What alternatives were considered and why were these sites not deemed suitable?
As part of the Local Plan process, a range of sites were considered through the housing and employment site selection processes. This work was supported by a range of background technical reports and evidence base documents including the green belt review and Strategic Housing Land Availability Assessment, which determined its suitability for development and led to its release from green belt.
Is the site green belt?
No. The site was released from the green belt as part of the Local Plan process. The site is now allocated for employment use and residential development in the adopted Local Plan and as such is considered suitable for development.
How will the project impact the area?
It is envisaged that the delivery of the masterplan framework will positively impact both residents and businesses. The masterplan framework proposes a mixed-use development to provide around 100 new homes and 49.3 hectares of employment land. Alongside housing and employment land the draft masterplan framework also includes:
- brand-new infrastructure, including an access link road
- open green space with wildlife corridors, watercourses and key pedestrian and cycle paths
Who is responsible for producing the masterplan?
Developers Newland Developments and Hoyland Developments are working in collaboration with Barnsley Council to prepare the Hoyland West masterplan framework document for land West of Sheffield Road, Hoyland. The council’s role in this process is to make sure that proposals are compliant with planning policy and delivers the anticipated outputs determined by the Local Plan.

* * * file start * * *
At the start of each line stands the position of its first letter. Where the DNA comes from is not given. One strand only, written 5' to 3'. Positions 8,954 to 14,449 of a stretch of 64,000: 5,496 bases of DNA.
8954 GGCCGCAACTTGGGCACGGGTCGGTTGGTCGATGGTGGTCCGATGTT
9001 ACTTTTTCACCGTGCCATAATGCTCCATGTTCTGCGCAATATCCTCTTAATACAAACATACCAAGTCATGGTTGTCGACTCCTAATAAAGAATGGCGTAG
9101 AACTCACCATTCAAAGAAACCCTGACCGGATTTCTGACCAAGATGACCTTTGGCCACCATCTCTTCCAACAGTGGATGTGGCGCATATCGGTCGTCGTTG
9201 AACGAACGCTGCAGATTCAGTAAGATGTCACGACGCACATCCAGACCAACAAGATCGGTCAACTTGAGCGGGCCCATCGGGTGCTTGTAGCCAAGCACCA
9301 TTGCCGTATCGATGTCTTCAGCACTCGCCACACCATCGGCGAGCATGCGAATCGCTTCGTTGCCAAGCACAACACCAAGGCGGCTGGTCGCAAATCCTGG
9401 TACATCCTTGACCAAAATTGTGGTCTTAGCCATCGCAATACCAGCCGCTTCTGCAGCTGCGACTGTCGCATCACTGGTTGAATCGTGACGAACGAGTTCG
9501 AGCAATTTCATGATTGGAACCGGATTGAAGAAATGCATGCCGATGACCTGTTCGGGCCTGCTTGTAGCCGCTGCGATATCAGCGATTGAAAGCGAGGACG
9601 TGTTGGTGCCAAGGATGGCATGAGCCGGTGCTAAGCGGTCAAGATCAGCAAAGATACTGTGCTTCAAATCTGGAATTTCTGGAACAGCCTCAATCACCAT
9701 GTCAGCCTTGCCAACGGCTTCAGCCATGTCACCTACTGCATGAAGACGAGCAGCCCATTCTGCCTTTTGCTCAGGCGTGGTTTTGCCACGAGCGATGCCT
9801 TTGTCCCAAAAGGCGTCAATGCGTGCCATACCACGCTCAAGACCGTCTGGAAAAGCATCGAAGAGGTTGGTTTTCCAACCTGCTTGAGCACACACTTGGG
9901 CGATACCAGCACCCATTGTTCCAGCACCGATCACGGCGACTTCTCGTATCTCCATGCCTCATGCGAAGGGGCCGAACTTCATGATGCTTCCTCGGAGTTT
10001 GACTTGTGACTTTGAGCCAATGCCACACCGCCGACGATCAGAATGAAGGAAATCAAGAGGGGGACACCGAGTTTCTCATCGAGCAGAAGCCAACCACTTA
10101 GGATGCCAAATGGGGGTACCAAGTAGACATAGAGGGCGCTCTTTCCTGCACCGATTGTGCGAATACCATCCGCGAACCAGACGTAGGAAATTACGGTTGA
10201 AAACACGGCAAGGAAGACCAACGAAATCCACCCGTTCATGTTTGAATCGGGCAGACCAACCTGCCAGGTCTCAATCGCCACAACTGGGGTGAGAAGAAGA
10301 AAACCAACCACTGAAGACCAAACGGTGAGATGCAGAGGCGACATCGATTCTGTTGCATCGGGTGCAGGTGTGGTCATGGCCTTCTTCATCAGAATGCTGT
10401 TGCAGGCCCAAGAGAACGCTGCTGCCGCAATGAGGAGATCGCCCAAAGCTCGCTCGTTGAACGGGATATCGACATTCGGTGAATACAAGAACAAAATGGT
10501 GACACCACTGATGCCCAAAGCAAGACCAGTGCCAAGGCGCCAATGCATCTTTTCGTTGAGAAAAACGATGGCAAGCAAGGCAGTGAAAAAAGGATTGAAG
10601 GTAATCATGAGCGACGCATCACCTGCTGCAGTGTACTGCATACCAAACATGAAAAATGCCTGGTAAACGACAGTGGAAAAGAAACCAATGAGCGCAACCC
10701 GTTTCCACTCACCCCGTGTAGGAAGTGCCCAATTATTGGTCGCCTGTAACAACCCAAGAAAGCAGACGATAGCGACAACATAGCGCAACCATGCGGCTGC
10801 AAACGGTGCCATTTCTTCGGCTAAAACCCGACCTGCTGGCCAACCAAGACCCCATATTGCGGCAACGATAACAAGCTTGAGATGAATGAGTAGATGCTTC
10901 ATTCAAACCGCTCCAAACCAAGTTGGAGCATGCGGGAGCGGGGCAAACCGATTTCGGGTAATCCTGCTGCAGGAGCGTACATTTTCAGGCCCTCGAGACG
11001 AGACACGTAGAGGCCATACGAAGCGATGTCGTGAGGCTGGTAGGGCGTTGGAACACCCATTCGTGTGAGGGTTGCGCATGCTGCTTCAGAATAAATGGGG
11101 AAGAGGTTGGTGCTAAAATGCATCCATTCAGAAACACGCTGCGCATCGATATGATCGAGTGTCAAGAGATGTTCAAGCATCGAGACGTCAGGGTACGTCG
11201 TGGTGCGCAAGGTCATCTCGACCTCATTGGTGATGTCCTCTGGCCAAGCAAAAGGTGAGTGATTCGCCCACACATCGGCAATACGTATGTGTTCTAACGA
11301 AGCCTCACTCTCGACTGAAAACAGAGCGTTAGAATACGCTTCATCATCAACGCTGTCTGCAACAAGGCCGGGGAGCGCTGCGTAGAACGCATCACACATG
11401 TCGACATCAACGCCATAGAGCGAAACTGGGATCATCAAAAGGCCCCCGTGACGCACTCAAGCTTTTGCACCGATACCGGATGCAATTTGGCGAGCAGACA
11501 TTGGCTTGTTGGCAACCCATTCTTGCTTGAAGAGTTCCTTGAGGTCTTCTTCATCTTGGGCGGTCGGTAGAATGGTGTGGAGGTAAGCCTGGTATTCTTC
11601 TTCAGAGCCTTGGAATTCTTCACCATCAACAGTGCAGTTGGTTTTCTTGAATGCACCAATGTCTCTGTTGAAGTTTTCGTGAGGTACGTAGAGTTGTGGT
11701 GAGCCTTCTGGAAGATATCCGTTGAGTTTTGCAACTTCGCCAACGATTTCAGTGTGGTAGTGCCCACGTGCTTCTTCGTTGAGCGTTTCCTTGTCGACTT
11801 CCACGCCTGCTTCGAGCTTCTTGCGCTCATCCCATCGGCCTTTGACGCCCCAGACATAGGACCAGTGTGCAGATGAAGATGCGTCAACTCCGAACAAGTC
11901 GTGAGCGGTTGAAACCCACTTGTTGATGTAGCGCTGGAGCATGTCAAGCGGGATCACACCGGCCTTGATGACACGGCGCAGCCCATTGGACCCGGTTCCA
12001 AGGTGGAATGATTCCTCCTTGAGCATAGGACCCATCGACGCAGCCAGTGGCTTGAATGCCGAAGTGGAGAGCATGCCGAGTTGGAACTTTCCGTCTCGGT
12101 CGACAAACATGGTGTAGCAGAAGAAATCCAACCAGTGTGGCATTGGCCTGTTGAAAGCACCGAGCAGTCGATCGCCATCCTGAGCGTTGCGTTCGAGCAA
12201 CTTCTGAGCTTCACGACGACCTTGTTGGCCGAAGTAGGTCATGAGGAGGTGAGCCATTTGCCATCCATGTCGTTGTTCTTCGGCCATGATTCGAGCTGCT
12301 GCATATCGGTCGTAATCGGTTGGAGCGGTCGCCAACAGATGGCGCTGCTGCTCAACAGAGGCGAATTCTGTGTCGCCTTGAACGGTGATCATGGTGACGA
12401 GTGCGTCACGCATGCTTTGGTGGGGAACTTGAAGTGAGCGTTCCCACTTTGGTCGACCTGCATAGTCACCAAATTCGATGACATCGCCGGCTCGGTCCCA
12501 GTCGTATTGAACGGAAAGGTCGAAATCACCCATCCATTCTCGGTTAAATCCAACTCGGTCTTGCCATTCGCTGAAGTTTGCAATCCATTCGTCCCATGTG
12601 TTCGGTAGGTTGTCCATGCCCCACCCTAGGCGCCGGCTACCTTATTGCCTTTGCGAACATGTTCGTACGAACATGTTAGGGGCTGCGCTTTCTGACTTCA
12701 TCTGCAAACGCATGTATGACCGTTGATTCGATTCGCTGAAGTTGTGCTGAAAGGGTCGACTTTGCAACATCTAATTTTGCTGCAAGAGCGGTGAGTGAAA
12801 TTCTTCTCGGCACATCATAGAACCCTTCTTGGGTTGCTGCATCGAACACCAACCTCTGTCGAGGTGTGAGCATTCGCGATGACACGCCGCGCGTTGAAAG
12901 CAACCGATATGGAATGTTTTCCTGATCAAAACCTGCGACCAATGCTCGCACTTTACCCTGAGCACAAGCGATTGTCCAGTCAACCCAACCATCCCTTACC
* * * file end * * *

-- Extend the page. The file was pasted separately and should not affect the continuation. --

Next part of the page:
How will the scheme affect air quality?
The masterplan area is located close to the M1 motorway which is an air quality management area. This is due to traffic emissions causing the annual nitrogen dioxide gas (NO2) average to exceed targets.
Barnsley Council has produced guidance regarding air quality considerations for planning applications, which says that air quality impact needs to be considered and mitigated.
Future planning applications are required to comply with this guidance to make sure that there is no deterioration in air quality in and around the Hoyland West masterplan framework area.
Will the scheme generate excessive noise?
The masterplan framework and planning applications will consider noise impacts for existing and new residents. Developers will need to demonstrate that new development does not have an adverse impact on the living conditions of residents.
How will the scheme affect the ecology and biodiversity of the site?
As part of the Local Plan, a series of biodiversity assessments were provided for proposed site allocations.
The assessments identified areas and features of significant ecological value that should be retained as part of any new development. These areas have been identified on the technical constraints plan and have informed the layout of the masterplan.